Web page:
Infant survives as mother dies in fall down NYC subway stairs

A young mother from Connecticut died Monday night when she fell down a flight of subway stairs -- while carrying her 1-year-old daughter -- at a station in Midtown Manhattan.

Malaysia Goodson, 22, of Stamford, died on the platform at the station at 7th Avenue and 53rd Street, New York's ABC affiliate reported. Police investigators told the news station Goodson was carrying her daughter, Rhylee, when she fell, but the infant was not injured.

A stroller was found near Goodson’s body, but it was unclear if the baby was in the stroller when the fall happened. Investigators believe she may have been trying to carry her daughter and the stroller separately.

The Office of the Chief Medical Examiner told the news station the fall may not be what killed Goodson.

“While the cause of death is pending in this case, we can state that there is no significant trauma, and this fatality appears to be related to a pre-existing medical condition,” Dr. Barbara Sampson said in a statement issued Wednesday.

The New York Daily News reported Wednesday that Goodson's death has led to protests by accessibility advocates outside the subway station, which does not have an elevator. The newspaper reported that only about a quarter of the city's 472 subway stations are accessible.

A December 2017 study found that the elevators in those stations that are accessible break down an average of 53 times a year.

Several politicians, including New York Mayor Bill de Blasio, spoke out against the Metropolitan Transportation Authority following Goodson’s death.

“This is a heartbreaking tragedy that never should have happened,” de Blasio wrote on Twitter. “The subway system is not accessible for everyone and that’s an environment the MTA should not allow.”

The agency is currently the subject of two lawsuits involving its lack of accessibility. A federal lawsuit accuses MTA authorities of failing to keep its elevators in proper working order.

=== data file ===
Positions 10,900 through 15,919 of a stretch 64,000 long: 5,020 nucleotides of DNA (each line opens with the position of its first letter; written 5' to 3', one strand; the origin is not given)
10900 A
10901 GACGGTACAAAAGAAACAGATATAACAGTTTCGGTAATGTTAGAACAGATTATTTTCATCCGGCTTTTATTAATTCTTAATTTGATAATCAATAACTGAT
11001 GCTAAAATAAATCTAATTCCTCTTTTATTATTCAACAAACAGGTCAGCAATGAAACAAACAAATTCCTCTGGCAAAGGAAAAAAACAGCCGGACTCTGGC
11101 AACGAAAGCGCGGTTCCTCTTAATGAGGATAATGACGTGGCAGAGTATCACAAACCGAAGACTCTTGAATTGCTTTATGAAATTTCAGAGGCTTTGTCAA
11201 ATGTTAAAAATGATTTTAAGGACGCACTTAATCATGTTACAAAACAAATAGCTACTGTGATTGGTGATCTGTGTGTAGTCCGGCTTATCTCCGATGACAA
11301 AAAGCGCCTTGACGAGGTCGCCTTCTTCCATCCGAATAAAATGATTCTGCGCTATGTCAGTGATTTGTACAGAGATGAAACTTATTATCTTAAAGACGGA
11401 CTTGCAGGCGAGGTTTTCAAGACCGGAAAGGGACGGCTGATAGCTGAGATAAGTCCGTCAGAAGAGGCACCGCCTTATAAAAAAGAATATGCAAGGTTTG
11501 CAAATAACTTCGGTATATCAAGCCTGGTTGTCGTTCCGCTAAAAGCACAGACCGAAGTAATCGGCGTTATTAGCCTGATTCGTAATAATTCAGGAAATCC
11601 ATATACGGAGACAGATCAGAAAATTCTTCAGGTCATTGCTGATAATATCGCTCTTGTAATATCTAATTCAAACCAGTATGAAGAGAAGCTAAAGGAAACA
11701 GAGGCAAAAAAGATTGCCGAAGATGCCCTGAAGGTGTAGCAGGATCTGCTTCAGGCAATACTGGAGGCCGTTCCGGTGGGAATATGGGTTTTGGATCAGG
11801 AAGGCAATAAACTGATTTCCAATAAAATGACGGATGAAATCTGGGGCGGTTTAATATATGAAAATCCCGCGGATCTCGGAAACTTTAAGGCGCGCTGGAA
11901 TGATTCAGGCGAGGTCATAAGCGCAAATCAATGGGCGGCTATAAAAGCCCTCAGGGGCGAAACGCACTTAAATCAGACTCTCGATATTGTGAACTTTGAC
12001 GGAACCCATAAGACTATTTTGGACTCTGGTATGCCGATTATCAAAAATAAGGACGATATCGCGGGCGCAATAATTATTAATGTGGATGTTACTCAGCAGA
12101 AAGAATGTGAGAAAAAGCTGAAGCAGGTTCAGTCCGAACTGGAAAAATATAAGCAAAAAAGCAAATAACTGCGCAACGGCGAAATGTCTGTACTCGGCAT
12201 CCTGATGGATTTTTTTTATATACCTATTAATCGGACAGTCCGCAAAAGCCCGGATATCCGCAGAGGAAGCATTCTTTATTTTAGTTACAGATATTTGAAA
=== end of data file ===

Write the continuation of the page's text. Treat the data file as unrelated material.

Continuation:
The agency is in the middle of settlement talks in a state lawsuit that alleges the lack of elevators is a violation of the city's human rights law, the Daily News reported.

"There is no reason why 100% of the MTA subway system should not be accessible," Dustin Jones, a disability advocate and plaintiff in the federal lawsuit told the newspaper.

Jones said he typically relies on police officers, firefighters or strangers to help carry him and his chair up and down subway stairs at stations without elevators.

Subway riders also shared their own experiences trying to maneuver the stairways with children in tow.

"I almost slipped last week on a subway step while I was carrying my grandson," Antoinette Carter said outside the Union Square station. "Trying to carry a stroller up and narrow set of stairs is not comfortable. It's not safe."

Pat Foye, president of the MTA, vowed in a statement to expedite efforts to add another 50 accessible stations to the current 118 under the agency’s next capital program.

"Over the course of five years, we will ensure that no rider is further than two stations away from an accessible subway and the ultimate goal is to maximize system accessibility after 15 years," Foye said in the statement.

The statement described Goodson's death as an "absolutely heartbreaking incident," according to ABC7.

"While the ultimate cause of the event is being investigated by the MTA, medical examiner and the NYPD, we know how important it is to improve accessibility in our system," the statement said.

Goodson, who grew up in New York but moved to Connecticut with her family nine years ago, was described to The New York Times as a doting mother. Her cousin, Ronshuana Anthony, told the Times that Goodson's daughter was the light of her life.

"Malaysia just gave so much of herself," Anthony said. "She'd give her last breath to her if she could."

Rhylee is now in her father's custody, ABC7 reported. Former employers of Goodson's have set up an education fund for the girl through GoFundMe that, as of Wednesday evening, had raised more than $14,000. 

The youngest of four children, Goodson was protective of those she loved, her brother, Dieshe Goodson, told the news station.

"I'm going to be honest, I don't know what to do," Goodson said. "She was my best friend."